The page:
Fewer tropical storms than normal will swirl across the Atlantic this year because of the El Nino effect, the U.K.’s Met Office said today.
Seven to 13 tropical storms will develop in the 2012 storm season that runs from June through November, with 10 the most likely outcome, the government weather forecaster said in an e- mailed report. The average from 1980 to 2010 is 12, it said.
“El Nino conditions in the Pacific can hinder the development of tropical storms in the Atlantic, so how this develops will be important for the storm season ahead, particularly from August onwards, which is normally the most active time for tropical storms,” Joanna Camp, a climate scientist at the Met Office, said in the report.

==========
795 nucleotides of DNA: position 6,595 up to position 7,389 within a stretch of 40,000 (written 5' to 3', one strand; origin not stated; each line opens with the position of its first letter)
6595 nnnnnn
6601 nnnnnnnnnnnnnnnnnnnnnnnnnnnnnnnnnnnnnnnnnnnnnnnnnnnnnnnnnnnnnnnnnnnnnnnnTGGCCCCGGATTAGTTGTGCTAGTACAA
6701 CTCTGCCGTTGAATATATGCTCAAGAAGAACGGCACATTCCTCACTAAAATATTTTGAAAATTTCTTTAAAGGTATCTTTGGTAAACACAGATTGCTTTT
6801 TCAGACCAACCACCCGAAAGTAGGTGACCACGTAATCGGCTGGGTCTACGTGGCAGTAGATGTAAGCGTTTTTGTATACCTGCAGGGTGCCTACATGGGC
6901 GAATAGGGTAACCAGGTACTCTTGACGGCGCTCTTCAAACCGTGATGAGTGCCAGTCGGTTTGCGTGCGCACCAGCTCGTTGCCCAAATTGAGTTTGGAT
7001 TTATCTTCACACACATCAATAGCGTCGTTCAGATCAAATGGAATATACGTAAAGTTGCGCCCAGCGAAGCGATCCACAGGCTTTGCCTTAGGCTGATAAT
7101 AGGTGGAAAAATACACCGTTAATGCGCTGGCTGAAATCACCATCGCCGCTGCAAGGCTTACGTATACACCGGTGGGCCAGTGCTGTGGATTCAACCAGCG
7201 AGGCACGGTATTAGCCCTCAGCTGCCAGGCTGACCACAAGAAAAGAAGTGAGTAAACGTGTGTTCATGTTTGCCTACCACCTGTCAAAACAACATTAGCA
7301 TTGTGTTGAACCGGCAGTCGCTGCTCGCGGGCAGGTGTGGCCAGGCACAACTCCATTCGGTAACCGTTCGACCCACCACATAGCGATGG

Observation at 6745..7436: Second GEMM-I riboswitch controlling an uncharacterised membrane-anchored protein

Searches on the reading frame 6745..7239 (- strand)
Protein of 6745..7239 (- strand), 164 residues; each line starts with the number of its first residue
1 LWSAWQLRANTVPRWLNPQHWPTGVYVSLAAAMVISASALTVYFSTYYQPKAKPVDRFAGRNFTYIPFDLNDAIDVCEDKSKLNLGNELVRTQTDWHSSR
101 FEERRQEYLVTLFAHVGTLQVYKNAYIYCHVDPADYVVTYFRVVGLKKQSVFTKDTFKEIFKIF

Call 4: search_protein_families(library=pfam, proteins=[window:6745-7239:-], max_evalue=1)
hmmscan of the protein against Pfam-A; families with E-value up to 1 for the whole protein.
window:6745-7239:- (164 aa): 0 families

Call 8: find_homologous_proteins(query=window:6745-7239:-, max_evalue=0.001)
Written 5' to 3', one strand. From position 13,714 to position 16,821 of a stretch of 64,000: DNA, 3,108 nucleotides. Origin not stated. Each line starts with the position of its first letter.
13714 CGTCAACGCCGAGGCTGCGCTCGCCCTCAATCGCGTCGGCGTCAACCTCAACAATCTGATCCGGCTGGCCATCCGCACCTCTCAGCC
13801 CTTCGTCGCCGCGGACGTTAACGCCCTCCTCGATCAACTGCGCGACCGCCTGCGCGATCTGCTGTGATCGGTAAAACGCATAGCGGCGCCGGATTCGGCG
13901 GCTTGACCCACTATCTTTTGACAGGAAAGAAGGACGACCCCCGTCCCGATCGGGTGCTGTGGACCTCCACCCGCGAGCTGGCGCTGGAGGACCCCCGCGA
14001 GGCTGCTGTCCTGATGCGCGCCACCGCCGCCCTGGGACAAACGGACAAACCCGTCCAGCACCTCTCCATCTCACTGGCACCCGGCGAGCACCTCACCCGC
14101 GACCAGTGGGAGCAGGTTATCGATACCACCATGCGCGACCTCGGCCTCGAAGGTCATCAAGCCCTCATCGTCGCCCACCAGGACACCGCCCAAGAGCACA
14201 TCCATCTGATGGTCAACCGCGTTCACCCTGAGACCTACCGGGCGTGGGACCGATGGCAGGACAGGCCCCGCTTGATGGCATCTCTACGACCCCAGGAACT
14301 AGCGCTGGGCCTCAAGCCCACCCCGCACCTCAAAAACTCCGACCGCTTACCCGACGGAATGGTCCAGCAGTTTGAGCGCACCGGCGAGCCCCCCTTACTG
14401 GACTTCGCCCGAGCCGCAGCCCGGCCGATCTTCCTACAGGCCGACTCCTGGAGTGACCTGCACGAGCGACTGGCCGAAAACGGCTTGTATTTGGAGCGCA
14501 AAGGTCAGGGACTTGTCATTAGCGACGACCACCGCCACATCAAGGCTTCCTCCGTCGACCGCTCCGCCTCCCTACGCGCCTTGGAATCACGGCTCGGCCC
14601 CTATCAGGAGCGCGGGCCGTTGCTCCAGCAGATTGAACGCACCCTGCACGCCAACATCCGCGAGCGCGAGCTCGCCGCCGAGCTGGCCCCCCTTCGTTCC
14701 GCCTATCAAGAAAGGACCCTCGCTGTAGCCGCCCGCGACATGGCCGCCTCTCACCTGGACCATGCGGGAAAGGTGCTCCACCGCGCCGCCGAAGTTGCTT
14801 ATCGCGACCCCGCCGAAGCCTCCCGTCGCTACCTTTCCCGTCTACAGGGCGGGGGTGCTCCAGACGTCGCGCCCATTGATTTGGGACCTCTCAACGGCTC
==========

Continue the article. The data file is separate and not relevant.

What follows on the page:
The Atlantic will have an average hurricane season this year, with 12 named storms, AccuWeather Inc. said a month ago. Colorado State University said April 4 that there will be 10-11 storms. WSI Corp., a forecaster serving energy traders, said this hurricane season will be “relatively tame” with 12 named storms, including seven hurricanes.
The Met office prediction of a “quieter tropical storm season” occurred the same day that Hurricane Bud with 85 miles per hour (140 kilometers per hour) winds moved northward off Mexico’s southwest Pacific coast, the National Hurricane Center said, and may approach land tomorrow night.
To contact the editor responsible for this story: Lars Paulsson at firstname.lastname@example.org